Always double check the security of your tripod and tripod plate. Make sure any overhead lights are securely fastened down, or have safety chains or wires as well. If your tripod has spreader legs at the bottom, sandbag those too. If someone needs to climb a ladder, the ladder should be secured in place by another crew member. In other words I mean secure everything. Tip number eight, have a safety briefing. Whenever you shoot, whatever you shoot, you should take a few minutes to make sure that the entire crew, from the bottom to the top, has been briefed on basic safety concerns for the day.
This doesn't have to be a special safety meeting, per se, you can just set aside a few minutes during your normal pre-shoot briefing with the talent and crew. You do normally do a pre-shoot briefing with the talent and crew, right? Well the AD producer, or director during this meeting should brief everyone on safety concerns with any specific props scenes or vehicles. How to navigate or avoid any dangerous areas on location. And we should talk about any dangerous equipment lights or rigging on set. And similarly, tip number nine, is make sure that everybody knows what's up.
If you're doing a stunt or dealing with any unusual scenario, prop or vehicle, such as using a helicopter, staging a Samurai sword fight or a gun battle, shooting on a boat or rigging a camera car. Or anything else out of the norm with potential safety implications. Make sure that everyone on set, from the production assistant, to the talent, to the trash service people know exactly what the screen is going to entail. Who will be involved. When it will happen. And, how everyone else can stay out of harms way.
Tip number 10, avoid the untrained, inexperienced, and incompetent. When it comes to dangerous equipment and activities on set, there should always be an experienced professional, who routinely deals with any of those types of props. Equipment, vehicles or stunts on set, whenever these riskier scenes are scheduled. People who are untrained, inexperienced and incompetent with specialty props equipment, vehicles or physical stunts are a big potential liability for injury. And even lawsuits when all the dust clears.
If you feel like you have no choice but to have someone with little or no experience handle something on set that is potentially dangerous. I strongly recommend that you both do as much homework as possible on the subject matter, and try to get some sort of training session with a professional before hand. If you can't arrange for some one on one guidance by a professional. At least make sure you've taken the time to consult someone with previous experience in the issues at hand. Even a 20 minute phone consultation with someone who's already been there and done that successfully could save you immeasurable amounts of unforseen.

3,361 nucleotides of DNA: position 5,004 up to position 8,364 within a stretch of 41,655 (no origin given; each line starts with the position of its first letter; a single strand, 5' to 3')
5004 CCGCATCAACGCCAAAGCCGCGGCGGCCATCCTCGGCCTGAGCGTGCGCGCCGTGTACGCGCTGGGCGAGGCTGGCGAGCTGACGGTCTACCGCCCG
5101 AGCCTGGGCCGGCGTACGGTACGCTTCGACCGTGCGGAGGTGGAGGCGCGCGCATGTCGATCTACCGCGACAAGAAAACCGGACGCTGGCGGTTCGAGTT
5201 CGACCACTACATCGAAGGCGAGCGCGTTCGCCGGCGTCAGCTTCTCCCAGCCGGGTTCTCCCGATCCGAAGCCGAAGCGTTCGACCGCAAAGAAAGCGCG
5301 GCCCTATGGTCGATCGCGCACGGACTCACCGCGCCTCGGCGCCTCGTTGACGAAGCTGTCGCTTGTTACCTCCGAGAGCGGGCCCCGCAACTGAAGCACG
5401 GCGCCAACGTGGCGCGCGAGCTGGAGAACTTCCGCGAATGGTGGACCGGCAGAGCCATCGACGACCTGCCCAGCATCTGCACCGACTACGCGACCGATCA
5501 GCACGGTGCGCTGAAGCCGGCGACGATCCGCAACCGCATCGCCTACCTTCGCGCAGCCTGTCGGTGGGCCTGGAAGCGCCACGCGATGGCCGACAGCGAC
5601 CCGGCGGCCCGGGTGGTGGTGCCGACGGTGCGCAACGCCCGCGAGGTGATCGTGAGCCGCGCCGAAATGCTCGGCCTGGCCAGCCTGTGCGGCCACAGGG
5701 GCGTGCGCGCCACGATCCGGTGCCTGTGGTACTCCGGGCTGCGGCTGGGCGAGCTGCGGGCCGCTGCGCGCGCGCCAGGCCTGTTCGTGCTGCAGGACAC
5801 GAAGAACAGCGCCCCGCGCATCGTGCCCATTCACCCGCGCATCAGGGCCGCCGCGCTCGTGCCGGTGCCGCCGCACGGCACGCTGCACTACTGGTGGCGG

An unfamiliar trouble on set, and help to protect your crew from potential danger. Also, be honest and straight forward with everyone on set about any possible risks that you think they could incur. Everyone needs to be 100% comfortable and OK with anything they're asked to do on set. And if they aren't, it's a clear indication that what you're asking for probably shouldn't be done or should be completely rethought, replanned, or reconceived instead. Trust your instincts. If it doesn't feel right, then it probably isn't right.
So go back to the drawing board until you can figure out how to do it safely or if it should even be attempted at all. Many times there are simple solutions involving editing, sound effects and camera angles that can be used to great effect to sell a shot visually without incurring any real risk physically. So those are my top 10 safety tips. Remember, no shot is worth your physical safety. Above all, we want to get the shot, but we also want to keep it safe.